By Danny Power. Reproduced from Inside Breeding Magazine
Victoria’s north-east is a Mecca for thoroughbred breeding and wine production. There was a time, 100 years or more ago, that thoroughbred breeding was the dominant force of the region, and wine was kept to savour after a success on the racetrack, including winning the Melbourne Cup.
One of the great farms of the area, north of Nagambie on the Goulburn River, was Noorilim Estate, where one of Australia’s most famous racehorses and stallions stood at stud.
His unmarked grave is in the shadows of a sprawling mansion that these days hosts weddings and soirees that replicate the garden parties and dinners the barons of the district held for the wealthy pastoralists of Victoria’s early days. Not far up the road, trading under the same name, sits a new farm. It is in a growth phase that will resurrect one of the famous names of Australian thoroughbred breeding, Noorilim. Here’s the story of two farms, BY DANNY POWER:
The Noorilim of Old
There was a time, almost 100 years ago, when the north-east of Victoria—especially in a small enclave between Nagambie and Shepparton—was the epicentre of thoroughbred breeding in Australia.
In the second half of the 19th century, vast Italianate mansions were built along the free-flowing Goulburn River, which served expansive estates carrying prized cattle, sheep and the vines of a burgeoning wine district.
The thoroughbreds were added in the early 1900s pre- and post-WW1—where champion and outstanding stallions such as The Welkin (Jim Redfearn’s Tahbilk Stud), Woorak (L.K.S. Mackinnon’s Chatsworth Stud), All Black and White Star (Alex Creswick’s The Nook), Irish Derby winner Land Of Song (Norman Falkiner’s Pranjip Park) and Lanius (Dr Arthur Syme’s Toolamba Stud) stood in the district.
Joining them in 1919, at the newly established Noorilim Stud, was the legendary Melbourne Cup winner Comedy King (GB), who in 1910 was the first imported horse to win Australia’s most famous race.
Comedy King (br h 1907, Persimmon (GB)-Tragedy Queen (GB), by Gallinule (GB)) had stood from 1912 at owner Sol Green’s Shipley Stud near Warrnambool, where he quickly became a sensation.
When Green dispersed his breeding stock in 1918, pastoralist Norman Falkiner paid 7300 guineas for Comedy King and transported him across Victoria to stand in the north-east: firstly that spring at Pranjip Park, just out of Nagambie; and for the following 11 years at Noorilim, at Wahring, south of Murchison. He bought Noorilim in 1917 and established it as his stud farm from 1919 after selling Pranjip Park.
In five-seasons between 1918-19 and 1922-23, Comedy King (three times) and The Welkin shared the title of Australia’s champion stallion, splitting a dominant run of the Hunter Valley (NSW) stallions Linacre (Oakleigh Stud) and Valais (Widden Stud).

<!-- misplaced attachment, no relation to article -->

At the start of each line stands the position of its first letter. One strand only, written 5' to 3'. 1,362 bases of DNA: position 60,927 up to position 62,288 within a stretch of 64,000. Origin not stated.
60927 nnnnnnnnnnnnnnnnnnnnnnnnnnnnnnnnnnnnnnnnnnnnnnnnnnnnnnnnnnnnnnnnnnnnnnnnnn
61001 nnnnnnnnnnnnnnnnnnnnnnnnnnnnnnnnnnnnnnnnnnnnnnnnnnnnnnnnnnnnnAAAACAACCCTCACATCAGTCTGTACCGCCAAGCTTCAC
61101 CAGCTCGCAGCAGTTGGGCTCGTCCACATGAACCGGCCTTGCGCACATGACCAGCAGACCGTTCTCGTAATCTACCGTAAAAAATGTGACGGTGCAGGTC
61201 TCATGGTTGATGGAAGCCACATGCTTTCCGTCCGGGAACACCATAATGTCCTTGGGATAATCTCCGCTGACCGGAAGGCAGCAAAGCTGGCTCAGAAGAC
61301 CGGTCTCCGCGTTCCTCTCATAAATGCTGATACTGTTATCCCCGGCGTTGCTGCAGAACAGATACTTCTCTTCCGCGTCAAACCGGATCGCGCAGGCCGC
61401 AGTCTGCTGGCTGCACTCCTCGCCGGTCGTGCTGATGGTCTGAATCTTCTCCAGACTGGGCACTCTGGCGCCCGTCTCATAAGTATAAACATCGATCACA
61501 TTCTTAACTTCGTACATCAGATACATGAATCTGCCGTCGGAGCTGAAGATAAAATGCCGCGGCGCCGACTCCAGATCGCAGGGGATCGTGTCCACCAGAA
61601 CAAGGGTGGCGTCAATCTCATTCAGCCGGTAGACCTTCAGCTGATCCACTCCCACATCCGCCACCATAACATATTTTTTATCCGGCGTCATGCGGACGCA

Comedy King’s profile was given an immediate boost when his son Artilleryman won the 1919 Melbourne Cup, and three years later another son, King Ingoda, won the great race—both stayers were conceived at Shipley Stud.
At Noorilim, Comedy King was joined by the imported Spearhead (GB), by Carbine’s son Spearmint (GB), who also became a leading sire. Spearhead supplied Noorilim with his only Melbourne Cup winner, the champion stayer Spearfelt, who won the 1924 Victoria Derby, 1925 VRC St Leger and 1926 Cup.
Other successful stallions to stand on the property included the imports Crowdennis (IRE), Ornamentation (GB) and the top-class local stayer David, winner of the 1923 Sydney Cup, three AJC Plates (1921-22-23) and three Randwick Plates (1921-22-24). David proved to be an outstanding sire of jumpers.
Noorilim was fit for a King and the king’s horses.
The magnificent National Trust-listed mansion—the work of renowned architect James Gall—has no equal in Victoria. It still stands in all its magnificence following a painstaking and brilliant renovation after cleaning business tycoon, art dealer and racing fan Rod Menzies bought it in 1998. It features Minton tiles, 15 marble fireplaces, 10 bedrooms, seven staircases and extensive underground living compartments and cellars.
Noorilim is named after the local Ngurai-illum Aboriginal tribe and is believed to translate to mean “many lagoons”, because the area was a natural flood plain of the lower Goulburn River before the construction of the Goulburn Weir, south at Nagambie, was completed in 1891.
The original Noorilim Run was 17,800 hectares. By the time the mansion was commissioned by William Irving Winter in 1879, this was reduced to just over 800 hectares adjoining both sides of the Goulburn, although, under Falkiner’s reign, the holding trebled.
The estate has had 11 owners in its long history and more recently has been used as a function centre for weddings and tours for the Menzies family—Rod and his son Brandon and daughter-in-law Lucy.
In 2016, the Melbourne Cup Tour visited Noorilim and, fittingly, the famous trophy was put on display in the magnificent entrance to the mansion.
Falkiner died, aged 56, in May 1929. His great stallion Comedy King died in December the same year and was buried at Noorilim, according to Brandon Menzies, behind the stable block.
However, in a twist, a few months after his death, Comedy King’s remains were exhumed and his bones sent to be displayed at the newly formed Australian Institute of Anatomy at Canberra. However, it’s unknown if Comedy King’s skeleton was ever assembled, and as recently as 2013 an attempt was made to match up boxes of equine bones at the institute to see if the great stallion can be “put back together” to stand alongside Phar Lap’s heart. It remains a work in progress.
The new Noorilim
The defined newness of Noorilim Park Thoroughbreds is evident as soon as you turn off Arcadia Road into a driveway lined with young trees that are dwarfed by the giant, ghostly river gums that are prevalent along the Goulburn River.